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Special Edition Christmas Scenes in Valladolid By María A. Castrillo Romón 7URBANHIST NEWSLETTER JANUARY 2019, ISSUE 8 Calle Platerias | Photo by María A. Castrillo Roscones: Typical Christmas sweet in Spain for the Day of Wise kings, 6 January | Photo by María A. Castrillo Plaza Mayor | Photo by María A. Castrillo Portal | Photo by María A. Castrillo Team UVa | Photo credit UVa Castañas (Chestnut): Typical autumn-winter fruit | Photo by María A. Castrillo Bola | Photo by María A. Castrillo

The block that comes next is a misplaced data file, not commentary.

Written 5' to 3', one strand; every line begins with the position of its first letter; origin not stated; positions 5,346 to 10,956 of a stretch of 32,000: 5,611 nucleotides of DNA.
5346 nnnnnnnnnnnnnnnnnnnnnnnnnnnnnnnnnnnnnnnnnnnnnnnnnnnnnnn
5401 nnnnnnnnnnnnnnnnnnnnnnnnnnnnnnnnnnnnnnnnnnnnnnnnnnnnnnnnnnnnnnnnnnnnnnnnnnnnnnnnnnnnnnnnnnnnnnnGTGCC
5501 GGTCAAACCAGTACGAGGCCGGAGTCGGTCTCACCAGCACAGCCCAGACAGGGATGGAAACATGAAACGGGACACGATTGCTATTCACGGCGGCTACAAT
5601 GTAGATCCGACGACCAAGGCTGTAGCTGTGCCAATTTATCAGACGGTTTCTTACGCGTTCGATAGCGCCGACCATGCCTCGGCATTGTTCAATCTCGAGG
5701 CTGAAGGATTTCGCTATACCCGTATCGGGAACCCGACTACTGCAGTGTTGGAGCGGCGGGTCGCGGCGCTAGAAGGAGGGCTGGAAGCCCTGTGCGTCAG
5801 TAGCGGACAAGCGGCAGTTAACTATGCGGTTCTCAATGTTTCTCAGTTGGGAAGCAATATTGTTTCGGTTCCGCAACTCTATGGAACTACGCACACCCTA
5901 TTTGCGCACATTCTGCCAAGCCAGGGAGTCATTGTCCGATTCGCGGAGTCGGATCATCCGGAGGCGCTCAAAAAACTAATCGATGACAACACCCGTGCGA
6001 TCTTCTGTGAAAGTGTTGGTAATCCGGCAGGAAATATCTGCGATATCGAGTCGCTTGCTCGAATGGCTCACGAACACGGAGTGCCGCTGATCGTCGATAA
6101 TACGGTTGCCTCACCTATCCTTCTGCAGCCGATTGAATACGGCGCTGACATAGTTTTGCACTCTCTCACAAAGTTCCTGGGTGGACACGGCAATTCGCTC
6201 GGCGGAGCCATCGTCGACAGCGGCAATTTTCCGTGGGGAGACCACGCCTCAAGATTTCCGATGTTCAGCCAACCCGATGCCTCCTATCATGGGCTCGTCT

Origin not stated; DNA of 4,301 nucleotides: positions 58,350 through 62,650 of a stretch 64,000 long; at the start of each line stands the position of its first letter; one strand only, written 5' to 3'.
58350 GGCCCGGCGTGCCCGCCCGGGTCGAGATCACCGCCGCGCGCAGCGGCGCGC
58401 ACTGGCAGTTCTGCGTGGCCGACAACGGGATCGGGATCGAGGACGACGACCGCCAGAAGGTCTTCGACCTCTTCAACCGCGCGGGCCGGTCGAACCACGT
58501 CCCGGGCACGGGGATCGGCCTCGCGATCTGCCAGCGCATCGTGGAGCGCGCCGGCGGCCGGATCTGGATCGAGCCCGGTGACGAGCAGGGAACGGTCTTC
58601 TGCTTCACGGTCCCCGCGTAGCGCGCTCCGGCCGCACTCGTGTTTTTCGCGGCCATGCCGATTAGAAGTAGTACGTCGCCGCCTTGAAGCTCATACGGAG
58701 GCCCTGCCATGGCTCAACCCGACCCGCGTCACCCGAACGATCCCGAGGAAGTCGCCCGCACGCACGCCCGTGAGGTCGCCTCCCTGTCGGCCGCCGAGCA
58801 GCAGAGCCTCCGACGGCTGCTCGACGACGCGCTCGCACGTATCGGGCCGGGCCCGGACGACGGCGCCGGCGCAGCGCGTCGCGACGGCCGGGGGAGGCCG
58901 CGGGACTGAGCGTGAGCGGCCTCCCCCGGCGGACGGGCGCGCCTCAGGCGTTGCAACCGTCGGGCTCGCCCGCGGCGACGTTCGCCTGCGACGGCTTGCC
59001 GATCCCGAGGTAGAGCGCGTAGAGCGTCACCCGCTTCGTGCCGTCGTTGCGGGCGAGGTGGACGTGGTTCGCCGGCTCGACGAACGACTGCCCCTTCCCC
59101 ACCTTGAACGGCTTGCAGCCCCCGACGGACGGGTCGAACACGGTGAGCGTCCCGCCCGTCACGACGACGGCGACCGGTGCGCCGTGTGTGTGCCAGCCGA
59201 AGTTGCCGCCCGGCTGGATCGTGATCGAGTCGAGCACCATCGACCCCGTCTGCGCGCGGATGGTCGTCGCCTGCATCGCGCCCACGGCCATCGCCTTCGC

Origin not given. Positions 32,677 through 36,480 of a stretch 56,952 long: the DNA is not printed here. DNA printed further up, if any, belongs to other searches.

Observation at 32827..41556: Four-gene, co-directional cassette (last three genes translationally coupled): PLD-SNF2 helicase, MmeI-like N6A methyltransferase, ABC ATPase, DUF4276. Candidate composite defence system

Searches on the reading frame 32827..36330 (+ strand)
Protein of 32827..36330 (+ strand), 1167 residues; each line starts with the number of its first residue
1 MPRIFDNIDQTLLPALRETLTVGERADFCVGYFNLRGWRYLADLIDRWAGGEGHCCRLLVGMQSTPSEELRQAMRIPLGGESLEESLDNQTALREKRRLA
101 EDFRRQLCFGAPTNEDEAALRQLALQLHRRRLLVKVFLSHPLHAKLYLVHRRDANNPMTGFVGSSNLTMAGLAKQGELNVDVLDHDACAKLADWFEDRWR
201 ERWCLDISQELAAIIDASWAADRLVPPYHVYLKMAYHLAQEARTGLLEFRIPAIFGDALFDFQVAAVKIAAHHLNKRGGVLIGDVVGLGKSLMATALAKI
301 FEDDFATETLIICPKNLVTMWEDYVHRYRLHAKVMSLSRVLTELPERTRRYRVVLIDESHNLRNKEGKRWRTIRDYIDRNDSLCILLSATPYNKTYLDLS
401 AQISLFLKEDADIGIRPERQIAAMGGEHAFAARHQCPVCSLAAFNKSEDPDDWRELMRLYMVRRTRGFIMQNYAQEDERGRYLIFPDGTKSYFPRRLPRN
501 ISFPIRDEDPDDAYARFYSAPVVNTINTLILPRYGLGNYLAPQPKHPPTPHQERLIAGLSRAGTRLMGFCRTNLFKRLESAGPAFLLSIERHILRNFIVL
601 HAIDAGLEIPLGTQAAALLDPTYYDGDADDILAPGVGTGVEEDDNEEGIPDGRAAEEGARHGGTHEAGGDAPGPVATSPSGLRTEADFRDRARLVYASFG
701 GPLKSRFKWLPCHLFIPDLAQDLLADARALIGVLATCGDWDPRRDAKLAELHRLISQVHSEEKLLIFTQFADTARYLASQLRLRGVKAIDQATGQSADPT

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8 URBANHIST NEWSLETTER JANUARY 2019, ISSUE 8 Special Edition Typical Cavalcade of the Three Wise Kings in Avila By Marina Jiménez Typical cavalcade of the three wise kings (here King Baltasar) in Avila | Photo by Marina Jiménez Typical cavalcade of the three wise kings (here King Baltasar) in Avila | Photo by Marina Jiménez Rejected Present for Christmas A part of our job consists of writing and publishing a paper in high-ranked international journals with a high impact factor. Well, I was able to publish in one of them during last year: it gave me a lot of work and a revision to make. So I took courage and I wrote another paper, just using my summer holidays dedicated to it. So I kept working instead of going to a really beautiful island to enjoy the time I’ve just deserved after this almost year and a half of urbanHIST. I put myself in a deep reflection on a theme and a city I really like, or maybe I had been falling in love with due to my past experience, which in fact I consider a sort of second home. I tried to be original, as regards the methodology and the theoretical framework. Then, in strict relation to them, I put into the paper a wide range of questions and ideas to materialize the paper. Well, this second part of the paper I’m very proud of, it has been evaluated well: however, it is sure that there are some mistakes. The whole paper consists of just less than 10.000 words. But what really disappointed me was the considerations of one of the referees, who told me that “The paper does not always substantiate important statements”, lacks references of some phrases, but these phrases have been elaborated by myself. Moreover, I used some concepts without referring to some literature to support them, concepts that a reader of a highstandard international journal has to know. Without any references I want it to say that if some researcher in urban studies writes the name of a concept, they have to know what it means, also because it is strictly related to the text of the paper and I have the right not to quote every word I use. So the morning of the 24th December I received as the only Christmas gift an e-mail with the rejection of the paper in this really famous journal only for something that I would say is original, well referred (I cited almost 70 references). Is it for glory? Was it worth losing my summer holidays working on it? In Italian, I would take a phrase of the Italian poet Alessandro Manzoni: “Fu vera gloria? Ai posteri l’ardua sentenza” that means “Was this, glory just and true? Sentence waits posterity.”. Well, I won’t explain who Alessandro Manzoni is neither what “The Fifth of May” represents, as a researcher can absolutely google it. May you also tell me if I cited it well or not: to me, it absolutely doesn’t matter. References Alessandro Manzoni (1822), Il cinque maggio. Text available in English ver- Source of the image: Federico Camerin sion at: https://konicki.com/ blog2/2009/11/12/november-12-thefifth-of-may-a-napoleonic-ode-byalessandro-manzoni/ Federico Camerin Early Stage Researcher